StarVox Morphs Into IP Voice Provider
So here we have a case of the reborn startup: One time IP Centrex developer StarVox Communications Inc. has reinvented itself for the VOIP age as an IP service provider for businesses, and at least three VCs are betting $9 million that new model will pay off.
The San Jose, Calif.-based company yesterday announced that Novus Ventures, Deutsche Suisse Asset Management, and Trinad Capital Master Fund led the new round of funding.
StarVox says it will use the new capital to expand its customer base of wholesale and retail business customers “through internal growth and acquisitions.” (See VOIP Service Revenues to Hit $20B.)
StarVox Communications' earlier permutation, known simply as StarVox Inc., launched in 1997 and apparently burned through around $40 million in venture capital before turning out the lights at the end of 2002. The company's flagship product was a "virtual" PBX application server called "StarGate."
StarVox's current VP of marketing, Rich Barry, would not say whether the old StarVox ever reached profitability during its five-year lifespan, though he ought to know -- he was the CEO back then.
Flash forward to August 2005. StarVox Communications Inc. has "acquired" the StarGate IP Centrex product, as well as a domestic IP network from an unnamed source, and the international IP termination business of New Global Telecom Inc. And presto-chango! A new IP service provider is born.
StarVox's main business today is VOIP trunking for U.S. businesses. The company substitutes a VOIP gateway for its clients' wireline local and long-distance connections, then routes the traffic packet-style over the StarVox domestic and international networks, Barry says.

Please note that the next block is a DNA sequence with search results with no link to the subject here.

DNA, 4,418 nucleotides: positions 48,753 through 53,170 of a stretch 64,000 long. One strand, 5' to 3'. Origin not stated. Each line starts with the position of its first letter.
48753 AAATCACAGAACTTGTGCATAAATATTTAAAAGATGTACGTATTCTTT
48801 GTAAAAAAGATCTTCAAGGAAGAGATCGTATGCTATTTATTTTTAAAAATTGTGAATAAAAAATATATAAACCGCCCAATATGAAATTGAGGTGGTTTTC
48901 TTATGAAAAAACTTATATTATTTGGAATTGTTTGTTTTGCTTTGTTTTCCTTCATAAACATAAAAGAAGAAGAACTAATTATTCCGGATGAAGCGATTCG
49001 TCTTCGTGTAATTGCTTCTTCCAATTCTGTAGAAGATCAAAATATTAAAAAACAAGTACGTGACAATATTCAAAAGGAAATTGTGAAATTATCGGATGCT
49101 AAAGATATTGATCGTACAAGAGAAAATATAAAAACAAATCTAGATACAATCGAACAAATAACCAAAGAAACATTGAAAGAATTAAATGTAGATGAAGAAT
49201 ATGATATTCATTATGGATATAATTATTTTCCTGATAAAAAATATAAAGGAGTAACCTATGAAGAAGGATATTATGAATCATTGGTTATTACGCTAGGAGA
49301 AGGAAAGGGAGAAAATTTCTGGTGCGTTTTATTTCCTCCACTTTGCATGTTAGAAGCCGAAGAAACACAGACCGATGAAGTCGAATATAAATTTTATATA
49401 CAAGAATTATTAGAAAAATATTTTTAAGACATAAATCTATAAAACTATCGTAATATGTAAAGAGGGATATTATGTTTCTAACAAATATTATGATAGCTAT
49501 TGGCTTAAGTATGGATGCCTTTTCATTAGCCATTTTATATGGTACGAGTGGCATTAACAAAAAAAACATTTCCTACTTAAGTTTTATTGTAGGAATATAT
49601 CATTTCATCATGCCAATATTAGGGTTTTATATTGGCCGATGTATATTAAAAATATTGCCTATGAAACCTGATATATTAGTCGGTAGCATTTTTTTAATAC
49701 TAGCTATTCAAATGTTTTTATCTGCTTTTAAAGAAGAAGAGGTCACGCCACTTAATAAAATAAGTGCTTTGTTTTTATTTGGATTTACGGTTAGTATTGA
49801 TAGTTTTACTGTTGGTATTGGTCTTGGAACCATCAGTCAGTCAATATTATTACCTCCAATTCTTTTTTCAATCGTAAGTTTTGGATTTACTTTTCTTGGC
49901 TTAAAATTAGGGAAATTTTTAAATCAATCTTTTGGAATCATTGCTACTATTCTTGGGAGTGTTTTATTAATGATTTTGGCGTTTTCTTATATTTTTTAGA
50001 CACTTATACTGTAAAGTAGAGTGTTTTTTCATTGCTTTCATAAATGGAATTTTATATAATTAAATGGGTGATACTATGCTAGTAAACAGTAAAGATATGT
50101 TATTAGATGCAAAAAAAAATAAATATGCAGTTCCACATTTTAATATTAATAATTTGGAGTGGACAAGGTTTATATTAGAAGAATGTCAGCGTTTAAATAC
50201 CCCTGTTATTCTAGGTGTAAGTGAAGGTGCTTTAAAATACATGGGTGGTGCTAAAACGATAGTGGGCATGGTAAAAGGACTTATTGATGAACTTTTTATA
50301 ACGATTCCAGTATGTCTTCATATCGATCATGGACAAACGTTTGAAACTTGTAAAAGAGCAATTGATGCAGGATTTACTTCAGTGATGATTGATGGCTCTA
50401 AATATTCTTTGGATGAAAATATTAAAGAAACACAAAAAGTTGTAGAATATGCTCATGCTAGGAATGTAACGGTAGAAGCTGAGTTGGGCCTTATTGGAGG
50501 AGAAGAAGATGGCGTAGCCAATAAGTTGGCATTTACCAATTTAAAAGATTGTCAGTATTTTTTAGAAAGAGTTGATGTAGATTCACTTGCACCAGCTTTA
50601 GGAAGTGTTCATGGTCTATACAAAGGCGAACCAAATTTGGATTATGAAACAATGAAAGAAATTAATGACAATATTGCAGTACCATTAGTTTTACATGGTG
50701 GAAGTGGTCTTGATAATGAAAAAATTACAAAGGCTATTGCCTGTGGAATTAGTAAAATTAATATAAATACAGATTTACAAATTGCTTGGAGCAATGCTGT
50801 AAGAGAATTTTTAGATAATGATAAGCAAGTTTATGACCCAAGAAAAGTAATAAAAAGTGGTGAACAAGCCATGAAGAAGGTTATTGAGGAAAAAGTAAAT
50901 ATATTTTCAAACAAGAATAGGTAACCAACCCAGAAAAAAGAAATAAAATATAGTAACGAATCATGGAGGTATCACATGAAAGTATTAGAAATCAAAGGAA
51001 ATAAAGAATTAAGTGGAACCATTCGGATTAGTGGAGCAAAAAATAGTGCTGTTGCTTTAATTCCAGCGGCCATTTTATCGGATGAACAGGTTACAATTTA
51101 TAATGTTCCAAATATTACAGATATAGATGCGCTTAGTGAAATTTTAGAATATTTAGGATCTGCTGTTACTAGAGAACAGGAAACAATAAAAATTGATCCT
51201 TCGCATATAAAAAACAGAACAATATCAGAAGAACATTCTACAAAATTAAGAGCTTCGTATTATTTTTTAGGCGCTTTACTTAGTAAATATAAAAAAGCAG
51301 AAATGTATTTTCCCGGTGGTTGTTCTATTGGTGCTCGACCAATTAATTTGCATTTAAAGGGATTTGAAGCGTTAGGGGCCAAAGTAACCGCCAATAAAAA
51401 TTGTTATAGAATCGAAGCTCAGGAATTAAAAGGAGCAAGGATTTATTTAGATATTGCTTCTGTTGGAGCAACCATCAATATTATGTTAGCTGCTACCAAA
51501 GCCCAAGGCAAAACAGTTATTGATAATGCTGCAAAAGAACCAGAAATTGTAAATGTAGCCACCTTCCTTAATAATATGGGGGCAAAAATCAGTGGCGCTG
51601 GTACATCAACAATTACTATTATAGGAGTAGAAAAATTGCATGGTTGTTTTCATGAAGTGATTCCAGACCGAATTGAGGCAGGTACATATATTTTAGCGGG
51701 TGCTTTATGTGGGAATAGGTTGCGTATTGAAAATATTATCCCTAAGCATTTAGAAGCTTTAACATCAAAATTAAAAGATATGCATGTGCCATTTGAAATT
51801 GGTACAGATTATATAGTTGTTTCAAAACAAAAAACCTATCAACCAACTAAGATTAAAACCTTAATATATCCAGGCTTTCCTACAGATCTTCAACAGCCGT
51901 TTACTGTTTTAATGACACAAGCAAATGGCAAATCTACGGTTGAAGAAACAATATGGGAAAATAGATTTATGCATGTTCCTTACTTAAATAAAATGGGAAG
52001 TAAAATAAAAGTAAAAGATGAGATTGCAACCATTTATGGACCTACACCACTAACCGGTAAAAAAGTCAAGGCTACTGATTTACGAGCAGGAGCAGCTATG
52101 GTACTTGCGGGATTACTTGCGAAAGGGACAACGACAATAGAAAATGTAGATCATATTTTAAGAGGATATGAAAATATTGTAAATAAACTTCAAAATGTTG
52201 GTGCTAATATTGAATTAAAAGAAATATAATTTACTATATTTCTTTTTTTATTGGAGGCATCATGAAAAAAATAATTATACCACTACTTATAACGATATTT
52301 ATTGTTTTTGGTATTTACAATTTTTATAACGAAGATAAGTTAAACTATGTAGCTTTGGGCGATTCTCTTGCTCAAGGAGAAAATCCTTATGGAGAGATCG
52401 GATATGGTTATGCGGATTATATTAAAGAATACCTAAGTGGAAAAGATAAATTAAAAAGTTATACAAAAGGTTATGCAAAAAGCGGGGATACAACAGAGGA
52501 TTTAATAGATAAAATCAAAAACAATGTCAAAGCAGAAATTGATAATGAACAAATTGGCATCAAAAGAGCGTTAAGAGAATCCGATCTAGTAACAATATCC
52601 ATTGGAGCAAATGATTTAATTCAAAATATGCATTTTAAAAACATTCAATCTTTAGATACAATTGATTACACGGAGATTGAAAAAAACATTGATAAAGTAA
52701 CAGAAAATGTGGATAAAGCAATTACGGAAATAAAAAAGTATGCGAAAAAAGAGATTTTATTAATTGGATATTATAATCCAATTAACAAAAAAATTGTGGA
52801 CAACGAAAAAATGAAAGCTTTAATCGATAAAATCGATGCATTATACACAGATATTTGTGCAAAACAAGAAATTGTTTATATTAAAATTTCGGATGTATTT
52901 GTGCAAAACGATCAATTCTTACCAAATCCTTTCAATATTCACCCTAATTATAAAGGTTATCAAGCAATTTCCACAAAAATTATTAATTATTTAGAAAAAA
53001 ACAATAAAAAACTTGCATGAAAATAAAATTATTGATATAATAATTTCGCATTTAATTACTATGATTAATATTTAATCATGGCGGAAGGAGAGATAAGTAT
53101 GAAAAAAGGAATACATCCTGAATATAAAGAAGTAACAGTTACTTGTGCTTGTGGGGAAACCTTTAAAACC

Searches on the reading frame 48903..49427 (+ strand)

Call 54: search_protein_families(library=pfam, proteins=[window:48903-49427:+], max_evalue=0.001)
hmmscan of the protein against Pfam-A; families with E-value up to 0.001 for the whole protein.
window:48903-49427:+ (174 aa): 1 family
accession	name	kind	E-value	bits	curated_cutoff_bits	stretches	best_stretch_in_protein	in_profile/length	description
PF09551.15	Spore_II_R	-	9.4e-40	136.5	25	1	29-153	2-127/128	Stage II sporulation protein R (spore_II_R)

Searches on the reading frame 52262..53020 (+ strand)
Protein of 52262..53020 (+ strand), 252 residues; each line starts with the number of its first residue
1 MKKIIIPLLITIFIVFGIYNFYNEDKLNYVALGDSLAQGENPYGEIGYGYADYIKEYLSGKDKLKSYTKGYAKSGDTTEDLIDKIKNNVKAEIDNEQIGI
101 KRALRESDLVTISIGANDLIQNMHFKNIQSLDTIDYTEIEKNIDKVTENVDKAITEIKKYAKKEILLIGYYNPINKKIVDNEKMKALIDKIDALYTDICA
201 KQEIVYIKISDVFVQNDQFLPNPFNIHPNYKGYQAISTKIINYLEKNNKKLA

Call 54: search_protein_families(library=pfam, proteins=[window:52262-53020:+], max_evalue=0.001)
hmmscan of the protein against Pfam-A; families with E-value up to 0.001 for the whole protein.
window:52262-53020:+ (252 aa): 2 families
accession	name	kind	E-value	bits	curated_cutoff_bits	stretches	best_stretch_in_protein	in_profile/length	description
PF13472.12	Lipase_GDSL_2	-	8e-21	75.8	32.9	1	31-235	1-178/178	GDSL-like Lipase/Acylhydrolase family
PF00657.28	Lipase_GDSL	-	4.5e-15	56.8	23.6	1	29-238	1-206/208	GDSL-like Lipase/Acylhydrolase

This is all invisible to the client, according to Barry: The existing telephony infrastructure and phones in the office or office building stay the same, but the phone bill is less. (See VOIP: Continental Drift?) The company did not disclose the number of business clients now using its trunking services.
StarVox also leverages its hard-won experience in IP Centrex services in its 2005 version. The company makes a business in wholesale hosting of the services for retail IP Centrex providers, Barry says.
Barry says his company's domestic network is composed of redundant softswitch sites collocated at offices and connected via an IP VPN backbone. The 200 POP site network is backed up by an MPLS-based ATM backbone in case the IP network goes down, Barry says. (See StarVox Offers Wholesale VOIP and StarVox Picks Veraz .)
He claims StarVox's international network is now used by some 50 carriers to terminate IP traffic around the world. (See StarVox Buys NGT Wholesale Unit.)
StarVox now employs 23 people, mainly in Dallas, where most of its softswitches are located.
— Mark Sullivan, Reporter, Light Reading